Do You Expect More of Your Kids than of Yourself?

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The sweet boy who snuggles up on my lap like a loyal cat...The happy boy who tells me I'm the best mommy in the world...The kind boy who kissed my tummy when I said I didn't feel well...That boy was the same boy who lay in front of me. He was on his side on his bed violently flailing his legs and furiously screaming, red faced, and crying.

Credit: kyshuttergirl.

I don't even remember what happened to set him off. I think he was mad about putting books back on the shelf. I know it was minor. I know I was shocked, appalled, and confused. Holy cow. What anti-shelving demon was possessing my lovable boy?! I stared for a moment. Then, I turned and left his room. I closed his door gently behind me.

When the shrieking subsided, I opened the door. "Sir? Are you done?" The demon was gone, and my boy was contrite. He nodded, shaking the thumb he was sucking as well. The books got put away, and I was the best mommy in the world again.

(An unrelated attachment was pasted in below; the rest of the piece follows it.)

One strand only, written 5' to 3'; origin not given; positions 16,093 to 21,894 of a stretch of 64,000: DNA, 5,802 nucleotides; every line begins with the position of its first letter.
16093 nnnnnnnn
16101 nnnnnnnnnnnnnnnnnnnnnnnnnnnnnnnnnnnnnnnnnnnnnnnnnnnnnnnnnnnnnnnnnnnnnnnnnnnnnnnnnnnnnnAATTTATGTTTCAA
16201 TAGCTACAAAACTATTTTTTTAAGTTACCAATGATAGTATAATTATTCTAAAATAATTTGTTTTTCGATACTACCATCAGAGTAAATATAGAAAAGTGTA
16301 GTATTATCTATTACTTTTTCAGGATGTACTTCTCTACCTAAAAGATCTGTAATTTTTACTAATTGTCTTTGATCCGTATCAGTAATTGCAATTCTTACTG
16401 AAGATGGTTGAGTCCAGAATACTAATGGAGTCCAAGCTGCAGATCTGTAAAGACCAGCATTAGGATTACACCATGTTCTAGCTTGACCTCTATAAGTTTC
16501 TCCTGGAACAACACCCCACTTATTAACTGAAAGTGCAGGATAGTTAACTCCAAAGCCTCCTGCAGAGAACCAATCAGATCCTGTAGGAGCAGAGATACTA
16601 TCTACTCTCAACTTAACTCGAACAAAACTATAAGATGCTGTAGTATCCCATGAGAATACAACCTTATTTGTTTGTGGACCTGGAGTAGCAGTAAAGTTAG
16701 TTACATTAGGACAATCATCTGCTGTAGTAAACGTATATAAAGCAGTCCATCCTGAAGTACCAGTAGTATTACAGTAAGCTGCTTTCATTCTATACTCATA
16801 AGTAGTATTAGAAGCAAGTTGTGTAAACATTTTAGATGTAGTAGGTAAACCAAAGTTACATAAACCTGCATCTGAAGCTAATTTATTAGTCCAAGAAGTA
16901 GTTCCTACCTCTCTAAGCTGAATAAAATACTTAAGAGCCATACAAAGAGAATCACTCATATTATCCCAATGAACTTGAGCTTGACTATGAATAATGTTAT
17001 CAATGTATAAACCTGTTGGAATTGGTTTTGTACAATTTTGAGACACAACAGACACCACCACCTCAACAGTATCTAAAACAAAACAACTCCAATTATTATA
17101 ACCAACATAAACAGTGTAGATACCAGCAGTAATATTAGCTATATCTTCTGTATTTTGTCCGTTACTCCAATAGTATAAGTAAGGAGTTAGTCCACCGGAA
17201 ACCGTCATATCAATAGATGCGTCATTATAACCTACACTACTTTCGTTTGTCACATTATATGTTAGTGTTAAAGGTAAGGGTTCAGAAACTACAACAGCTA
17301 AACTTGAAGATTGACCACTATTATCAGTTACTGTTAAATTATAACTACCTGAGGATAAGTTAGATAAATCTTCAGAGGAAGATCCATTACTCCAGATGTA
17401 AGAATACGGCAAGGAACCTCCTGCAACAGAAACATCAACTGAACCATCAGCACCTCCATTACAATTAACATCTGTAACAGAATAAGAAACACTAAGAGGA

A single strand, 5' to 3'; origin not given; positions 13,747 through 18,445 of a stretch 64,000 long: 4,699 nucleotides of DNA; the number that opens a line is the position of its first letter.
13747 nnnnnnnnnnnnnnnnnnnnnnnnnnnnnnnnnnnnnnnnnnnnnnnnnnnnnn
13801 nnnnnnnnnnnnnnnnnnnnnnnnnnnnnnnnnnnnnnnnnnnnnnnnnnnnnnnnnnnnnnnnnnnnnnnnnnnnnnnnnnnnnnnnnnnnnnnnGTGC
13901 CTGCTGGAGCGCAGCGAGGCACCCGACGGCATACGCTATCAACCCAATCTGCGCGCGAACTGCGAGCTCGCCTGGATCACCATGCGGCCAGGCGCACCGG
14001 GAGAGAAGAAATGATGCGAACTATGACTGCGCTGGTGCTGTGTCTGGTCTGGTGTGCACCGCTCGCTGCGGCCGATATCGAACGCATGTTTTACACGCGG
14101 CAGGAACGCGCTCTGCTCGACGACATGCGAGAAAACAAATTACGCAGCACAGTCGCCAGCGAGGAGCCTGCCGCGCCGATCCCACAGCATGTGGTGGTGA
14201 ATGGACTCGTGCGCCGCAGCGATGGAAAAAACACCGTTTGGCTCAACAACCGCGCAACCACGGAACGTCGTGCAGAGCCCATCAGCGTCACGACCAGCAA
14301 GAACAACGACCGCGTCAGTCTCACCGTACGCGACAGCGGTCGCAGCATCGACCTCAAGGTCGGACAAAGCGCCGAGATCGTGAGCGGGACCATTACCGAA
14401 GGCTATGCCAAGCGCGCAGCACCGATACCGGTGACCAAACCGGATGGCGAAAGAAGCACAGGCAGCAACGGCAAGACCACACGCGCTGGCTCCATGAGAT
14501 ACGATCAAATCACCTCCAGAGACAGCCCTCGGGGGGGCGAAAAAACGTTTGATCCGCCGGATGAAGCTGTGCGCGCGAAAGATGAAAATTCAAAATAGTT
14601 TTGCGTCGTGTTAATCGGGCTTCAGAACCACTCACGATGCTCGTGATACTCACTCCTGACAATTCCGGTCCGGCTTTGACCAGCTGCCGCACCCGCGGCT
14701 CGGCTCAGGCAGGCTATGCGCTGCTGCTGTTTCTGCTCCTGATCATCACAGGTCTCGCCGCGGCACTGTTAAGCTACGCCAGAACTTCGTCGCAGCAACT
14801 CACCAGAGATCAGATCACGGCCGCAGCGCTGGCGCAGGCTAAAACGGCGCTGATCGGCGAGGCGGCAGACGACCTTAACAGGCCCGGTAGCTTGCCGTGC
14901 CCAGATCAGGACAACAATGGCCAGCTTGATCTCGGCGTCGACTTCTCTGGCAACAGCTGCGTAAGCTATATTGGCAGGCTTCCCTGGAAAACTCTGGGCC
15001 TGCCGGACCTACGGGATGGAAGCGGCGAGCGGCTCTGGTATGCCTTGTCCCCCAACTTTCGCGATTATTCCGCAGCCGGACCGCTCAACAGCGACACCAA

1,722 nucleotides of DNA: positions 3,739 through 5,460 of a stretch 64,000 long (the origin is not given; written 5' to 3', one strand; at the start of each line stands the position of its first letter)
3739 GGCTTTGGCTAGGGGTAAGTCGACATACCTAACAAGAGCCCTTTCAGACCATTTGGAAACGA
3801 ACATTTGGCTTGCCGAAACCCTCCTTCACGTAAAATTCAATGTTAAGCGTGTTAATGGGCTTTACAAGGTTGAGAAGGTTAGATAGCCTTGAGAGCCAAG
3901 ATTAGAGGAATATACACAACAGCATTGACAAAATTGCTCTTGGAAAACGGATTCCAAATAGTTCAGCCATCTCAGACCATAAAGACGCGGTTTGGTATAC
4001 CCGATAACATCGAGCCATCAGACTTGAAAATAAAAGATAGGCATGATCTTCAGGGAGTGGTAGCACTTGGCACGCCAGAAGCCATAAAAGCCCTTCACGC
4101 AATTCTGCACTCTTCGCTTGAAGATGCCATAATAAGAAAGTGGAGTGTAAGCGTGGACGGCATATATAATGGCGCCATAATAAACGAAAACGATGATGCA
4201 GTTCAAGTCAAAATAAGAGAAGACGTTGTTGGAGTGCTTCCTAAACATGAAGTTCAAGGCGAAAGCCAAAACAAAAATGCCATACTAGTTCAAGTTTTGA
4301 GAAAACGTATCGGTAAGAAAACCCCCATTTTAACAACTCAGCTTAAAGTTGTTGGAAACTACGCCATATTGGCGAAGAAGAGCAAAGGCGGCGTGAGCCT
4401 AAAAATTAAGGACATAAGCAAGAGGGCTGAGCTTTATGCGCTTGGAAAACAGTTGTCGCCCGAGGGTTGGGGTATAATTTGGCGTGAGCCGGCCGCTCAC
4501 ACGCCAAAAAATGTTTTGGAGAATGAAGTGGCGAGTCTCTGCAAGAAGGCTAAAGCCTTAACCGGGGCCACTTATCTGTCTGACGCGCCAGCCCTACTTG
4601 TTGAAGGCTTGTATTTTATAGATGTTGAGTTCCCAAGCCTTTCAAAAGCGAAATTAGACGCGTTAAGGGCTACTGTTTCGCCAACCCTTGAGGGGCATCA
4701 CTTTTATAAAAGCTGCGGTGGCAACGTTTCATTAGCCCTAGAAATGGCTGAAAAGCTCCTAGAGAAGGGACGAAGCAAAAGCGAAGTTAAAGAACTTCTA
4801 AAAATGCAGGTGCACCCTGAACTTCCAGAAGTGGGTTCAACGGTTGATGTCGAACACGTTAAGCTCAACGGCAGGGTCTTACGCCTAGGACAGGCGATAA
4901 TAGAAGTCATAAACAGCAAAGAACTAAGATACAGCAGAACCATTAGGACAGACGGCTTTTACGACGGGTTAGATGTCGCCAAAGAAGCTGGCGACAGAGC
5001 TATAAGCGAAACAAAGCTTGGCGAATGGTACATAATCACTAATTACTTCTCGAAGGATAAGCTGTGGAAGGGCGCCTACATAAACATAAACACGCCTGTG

I expect my children not to throw hissy fits. I detest screaming, kicking, and demon possession as all parents do. Such outrages are embarrassing, crazy, and infuriating. However, I lose my temper some times too. One of the hardest lessons I'm still trying to learn as a parent is this: I can't have higher expectations of my children than I have of myself.

When Gray threw his epic fit, I think I handled it well. I was mad, but I kept myself together. When Nora humphed at me for taking away her dollhouse when she wouldn't share it with her brother, oh boy... I am mortified by my outburst. I pitched a fit which included throwing a three inch tall doll down the hall. It felt good to send the smiling little doll flying.

I can't expect my kids' room to be sparkling while mounds of laundry pile up and dirty dishes wait in line for their ride in the dishwasher. I can't expect them to see the joyous side of life if all I do is complain. This is not to say that I don't want my children to make better decisions than I have. I hope they grow up to be smarter, wealthier, and healthier than I am. In the meantime, however, it seems completely illogical and absurd to expect my three-year-old to never lose his temper when I lose mine.

"Do as I say and not as I do" just doesn't work. I hate their hissy fits, but I hate mine more. I'm the adult. I am going to do the best I can to be the person I want my kids to be like. When they do as I do, I want to be proud, not embarrassed.


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